May 1994

Are Foreign Banks Out-Competing U.S. Banks in the U.S. Market? (WP 94-5)

This publication is a part of:

Collection: Economics Working Paper

Abstract

The market share of foreign-owned banks (subsidiaries, branches, and agencies) in the United States grew dramatically during the 1980s and early 1990s, amid fears that foreign banks were out-competing U.S.-owned banks in their home market. However, more recent data show that growth of the market share of foreign-owned banks has slowed substantially. Furthermore, the data show that foreign-owned banks in the U.S. have persistently exhibited lower profit rates than counterpart U.S.-owned banks, subsidiaries of foreign banks have operated less efficiently than U.S.-owned banks, and in the last few years the credit quality of foreign banks plunged below that of U.S.-owned banks.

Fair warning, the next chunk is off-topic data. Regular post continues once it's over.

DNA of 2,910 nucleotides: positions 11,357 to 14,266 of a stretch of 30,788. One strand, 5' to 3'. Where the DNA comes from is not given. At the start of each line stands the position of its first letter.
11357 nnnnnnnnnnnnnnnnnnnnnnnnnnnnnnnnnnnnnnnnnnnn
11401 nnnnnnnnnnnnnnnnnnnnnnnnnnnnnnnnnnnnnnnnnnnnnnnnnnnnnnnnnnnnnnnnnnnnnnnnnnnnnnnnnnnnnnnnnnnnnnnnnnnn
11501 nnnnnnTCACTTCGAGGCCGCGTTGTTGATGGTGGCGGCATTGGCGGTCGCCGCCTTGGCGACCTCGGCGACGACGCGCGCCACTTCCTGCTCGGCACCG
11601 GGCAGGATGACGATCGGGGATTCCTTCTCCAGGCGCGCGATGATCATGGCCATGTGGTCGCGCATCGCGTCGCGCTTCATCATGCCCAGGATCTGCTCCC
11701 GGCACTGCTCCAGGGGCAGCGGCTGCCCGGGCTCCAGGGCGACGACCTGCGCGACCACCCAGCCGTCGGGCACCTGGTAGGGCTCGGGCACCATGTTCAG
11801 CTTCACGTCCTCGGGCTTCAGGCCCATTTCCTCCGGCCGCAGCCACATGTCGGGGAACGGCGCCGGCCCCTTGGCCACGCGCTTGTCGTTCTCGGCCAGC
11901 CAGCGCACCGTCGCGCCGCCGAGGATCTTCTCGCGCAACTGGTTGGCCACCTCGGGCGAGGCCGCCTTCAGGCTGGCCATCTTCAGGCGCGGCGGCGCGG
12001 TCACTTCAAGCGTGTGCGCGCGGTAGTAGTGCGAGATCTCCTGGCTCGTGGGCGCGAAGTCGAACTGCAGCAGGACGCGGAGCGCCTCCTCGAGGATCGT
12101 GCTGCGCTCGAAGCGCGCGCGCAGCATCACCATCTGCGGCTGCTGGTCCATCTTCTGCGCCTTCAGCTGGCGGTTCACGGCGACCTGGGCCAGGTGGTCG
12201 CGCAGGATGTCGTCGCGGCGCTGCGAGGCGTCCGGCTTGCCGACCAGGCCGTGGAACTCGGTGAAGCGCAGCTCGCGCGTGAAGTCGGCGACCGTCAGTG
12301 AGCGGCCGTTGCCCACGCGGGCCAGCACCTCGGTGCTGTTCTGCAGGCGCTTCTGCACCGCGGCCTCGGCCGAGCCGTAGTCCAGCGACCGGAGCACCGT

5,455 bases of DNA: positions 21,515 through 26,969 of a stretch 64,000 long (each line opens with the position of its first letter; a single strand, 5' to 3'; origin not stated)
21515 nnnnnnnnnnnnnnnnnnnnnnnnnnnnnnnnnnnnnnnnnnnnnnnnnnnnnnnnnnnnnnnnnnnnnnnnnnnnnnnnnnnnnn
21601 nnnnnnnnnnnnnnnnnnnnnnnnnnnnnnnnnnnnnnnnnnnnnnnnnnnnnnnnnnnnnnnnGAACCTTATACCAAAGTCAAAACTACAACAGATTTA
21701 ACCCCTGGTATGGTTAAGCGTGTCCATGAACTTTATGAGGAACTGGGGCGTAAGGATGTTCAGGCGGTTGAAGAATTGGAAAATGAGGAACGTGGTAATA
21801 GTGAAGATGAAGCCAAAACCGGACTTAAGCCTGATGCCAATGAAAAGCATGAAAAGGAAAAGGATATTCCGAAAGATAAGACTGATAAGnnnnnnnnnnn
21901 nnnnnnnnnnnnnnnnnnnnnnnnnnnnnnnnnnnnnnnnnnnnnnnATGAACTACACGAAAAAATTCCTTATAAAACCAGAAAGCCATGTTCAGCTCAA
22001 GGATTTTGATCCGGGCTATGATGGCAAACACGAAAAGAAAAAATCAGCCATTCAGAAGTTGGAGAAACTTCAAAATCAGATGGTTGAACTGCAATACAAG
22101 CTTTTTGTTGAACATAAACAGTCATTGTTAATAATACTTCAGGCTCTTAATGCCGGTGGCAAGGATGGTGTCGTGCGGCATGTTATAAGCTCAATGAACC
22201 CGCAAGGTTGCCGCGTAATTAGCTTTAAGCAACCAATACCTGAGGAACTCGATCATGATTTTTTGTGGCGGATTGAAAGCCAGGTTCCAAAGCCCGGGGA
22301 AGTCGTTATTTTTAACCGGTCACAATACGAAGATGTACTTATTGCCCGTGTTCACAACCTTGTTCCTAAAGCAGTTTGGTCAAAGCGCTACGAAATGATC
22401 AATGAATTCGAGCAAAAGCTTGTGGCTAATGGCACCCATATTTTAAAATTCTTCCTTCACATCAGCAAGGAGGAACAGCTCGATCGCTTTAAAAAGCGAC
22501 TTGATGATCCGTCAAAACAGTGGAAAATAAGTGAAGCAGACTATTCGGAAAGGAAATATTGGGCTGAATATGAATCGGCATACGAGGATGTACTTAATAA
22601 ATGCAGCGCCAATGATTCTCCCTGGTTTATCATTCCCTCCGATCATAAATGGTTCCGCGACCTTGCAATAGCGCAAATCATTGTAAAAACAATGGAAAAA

These findings call into question fears about foreign banks out-competing U.S. banks in the U.S. market and suggest that, despite having captured a substantial share of U.S. banking business, further penetration of the U.S. banking market by foreign-owned banks is far from certain.

Author

Daniel E. Nolle